Detective Reading

Detective Reading is a simple reading exercise to give your students practice in intensive reading. The students will check for details and clues in the text to answer several questions.


Find a text which is of suitable length and level for your class. It can be as long or short as you need, but the class should be able to understand much of it and (if necessary) use dictionaries or other methods to understand it all.

You need to present the whole text to the class. You can do this in different ways, dictation, OHP, simple photocopied pages, etc.

The next preparatory step is to write a number of statements on the text. These should be of 3 different sorts:

  1. Statements which can be verified by looking at the text.
  2. Statements which can be verified by information inferred from the text (but which aren’t directly confirmed in the text).
  3. Statements which have nothing to do with the text.

You should prepare as many questions as you can of the three different kinds and write them in a random list (mixing up the types of questions).

The example below shows a sample text and these kinds of statements in action.

Running the Activity

Divide the class into small groups or pairs and give each a copy of the text. They can then go through together and read it. As this is happening go around the class and check in. This part of the activity is not meant to last long, a few minutes at most and the idea here is for the class to simply become familiar, in their own way, with the outline of the text.

Here is an example text.

Alice was beginning to get very tired of sitting by her sister on the bank, and of having nothing to do: once or twice she had peeped into the book her sister was reading, but it had no pictures or conversations in it, ‘And what is the use of a book,’ thought Alice ‘without pictures or conversation?’

So she was considering in her own mind (as well as she could, for the hot day made her feel very sleepy and stupid), whether the pleasure of making a daisy-chain would be worth the trouble of getting up and picking the daisies, when suddenly a White Rabbit with pink eyes ran close by her.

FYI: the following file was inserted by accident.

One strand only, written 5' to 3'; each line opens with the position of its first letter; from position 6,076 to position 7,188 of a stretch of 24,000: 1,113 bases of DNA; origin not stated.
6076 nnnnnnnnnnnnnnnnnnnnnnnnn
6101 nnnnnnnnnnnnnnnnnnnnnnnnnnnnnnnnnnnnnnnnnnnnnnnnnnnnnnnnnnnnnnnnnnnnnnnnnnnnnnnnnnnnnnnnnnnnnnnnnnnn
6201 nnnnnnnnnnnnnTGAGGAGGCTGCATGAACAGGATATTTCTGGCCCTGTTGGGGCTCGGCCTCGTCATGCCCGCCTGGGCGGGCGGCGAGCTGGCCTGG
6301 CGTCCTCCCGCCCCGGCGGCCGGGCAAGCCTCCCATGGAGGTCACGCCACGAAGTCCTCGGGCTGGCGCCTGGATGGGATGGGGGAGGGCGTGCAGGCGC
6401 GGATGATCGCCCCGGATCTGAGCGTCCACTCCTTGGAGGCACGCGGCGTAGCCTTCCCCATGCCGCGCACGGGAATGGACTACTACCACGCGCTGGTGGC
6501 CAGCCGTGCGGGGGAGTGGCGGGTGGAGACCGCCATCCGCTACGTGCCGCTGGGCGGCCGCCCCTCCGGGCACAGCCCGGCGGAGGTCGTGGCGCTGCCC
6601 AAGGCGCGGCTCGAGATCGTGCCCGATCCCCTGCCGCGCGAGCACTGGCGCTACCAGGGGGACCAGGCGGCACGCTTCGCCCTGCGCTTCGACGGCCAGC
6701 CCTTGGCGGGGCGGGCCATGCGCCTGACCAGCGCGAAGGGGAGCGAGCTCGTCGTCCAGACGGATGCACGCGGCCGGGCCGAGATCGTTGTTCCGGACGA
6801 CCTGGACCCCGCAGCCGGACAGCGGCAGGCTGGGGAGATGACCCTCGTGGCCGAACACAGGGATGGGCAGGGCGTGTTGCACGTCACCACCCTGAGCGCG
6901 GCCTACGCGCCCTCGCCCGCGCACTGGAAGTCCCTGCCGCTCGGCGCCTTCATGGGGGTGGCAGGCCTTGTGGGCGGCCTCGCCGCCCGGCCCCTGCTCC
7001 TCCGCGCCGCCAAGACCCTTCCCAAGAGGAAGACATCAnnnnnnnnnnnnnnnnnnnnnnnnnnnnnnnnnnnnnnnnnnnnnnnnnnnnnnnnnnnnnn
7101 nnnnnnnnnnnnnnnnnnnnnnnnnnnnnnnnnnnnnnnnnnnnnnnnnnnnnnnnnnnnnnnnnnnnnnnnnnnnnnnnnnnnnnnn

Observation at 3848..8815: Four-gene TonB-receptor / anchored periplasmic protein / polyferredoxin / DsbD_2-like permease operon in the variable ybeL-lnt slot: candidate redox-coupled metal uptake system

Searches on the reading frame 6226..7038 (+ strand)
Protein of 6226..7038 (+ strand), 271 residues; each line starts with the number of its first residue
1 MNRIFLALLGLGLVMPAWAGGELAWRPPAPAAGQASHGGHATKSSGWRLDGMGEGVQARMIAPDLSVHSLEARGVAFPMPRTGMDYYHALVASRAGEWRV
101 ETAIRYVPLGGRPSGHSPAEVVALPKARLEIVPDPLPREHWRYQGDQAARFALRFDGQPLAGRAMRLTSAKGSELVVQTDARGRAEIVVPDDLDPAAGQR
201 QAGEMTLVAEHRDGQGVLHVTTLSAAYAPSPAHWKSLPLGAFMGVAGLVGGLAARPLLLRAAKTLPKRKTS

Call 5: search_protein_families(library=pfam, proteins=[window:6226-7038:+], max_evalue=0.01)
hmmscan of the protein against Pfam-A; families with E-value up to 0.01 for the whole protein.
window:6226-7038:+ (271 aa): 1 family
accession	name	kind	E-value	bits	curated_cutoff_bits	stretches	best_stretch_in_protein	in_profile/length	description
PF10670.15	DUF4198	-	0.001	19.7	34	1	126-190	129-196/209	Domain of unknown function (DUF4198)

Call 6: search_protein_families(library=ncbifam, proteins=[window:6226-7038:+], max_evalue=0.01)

The next stage is to go through the statements with the class. This can either be done as a class or by letting the groups work on them by themselves and then coming together as a class and checking answers, discussing ideas and so on. The statements on the text above could include:

  1. Alice was with her sister.
  2. Alice is a girl.
  3. Alice has a brother.

The first statement is a definite true and can be answered simply by quoting the text.

The next statement, however, is not so easy to answer. It is sure that Alice is female (hence the use of the feminine pronoun she when referring to her) but she may well be a young girl or an older woman.

The final statement cannot be answered either way from the text.

As you can see, the debate comes in this exercise when statements are ambiguous or need detective work to either identify them as true or false.

Useful Links

Reading‏‎ Skills in TEFL– a general look at reading with a TEFL class.

Reading Comprehension‏‎ – the best approaches to get your class understanding when reading.

Reading for Pleasure‏‎ – trying out more extensive reading with a class.

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Posted in Lesson Plans & Activities.

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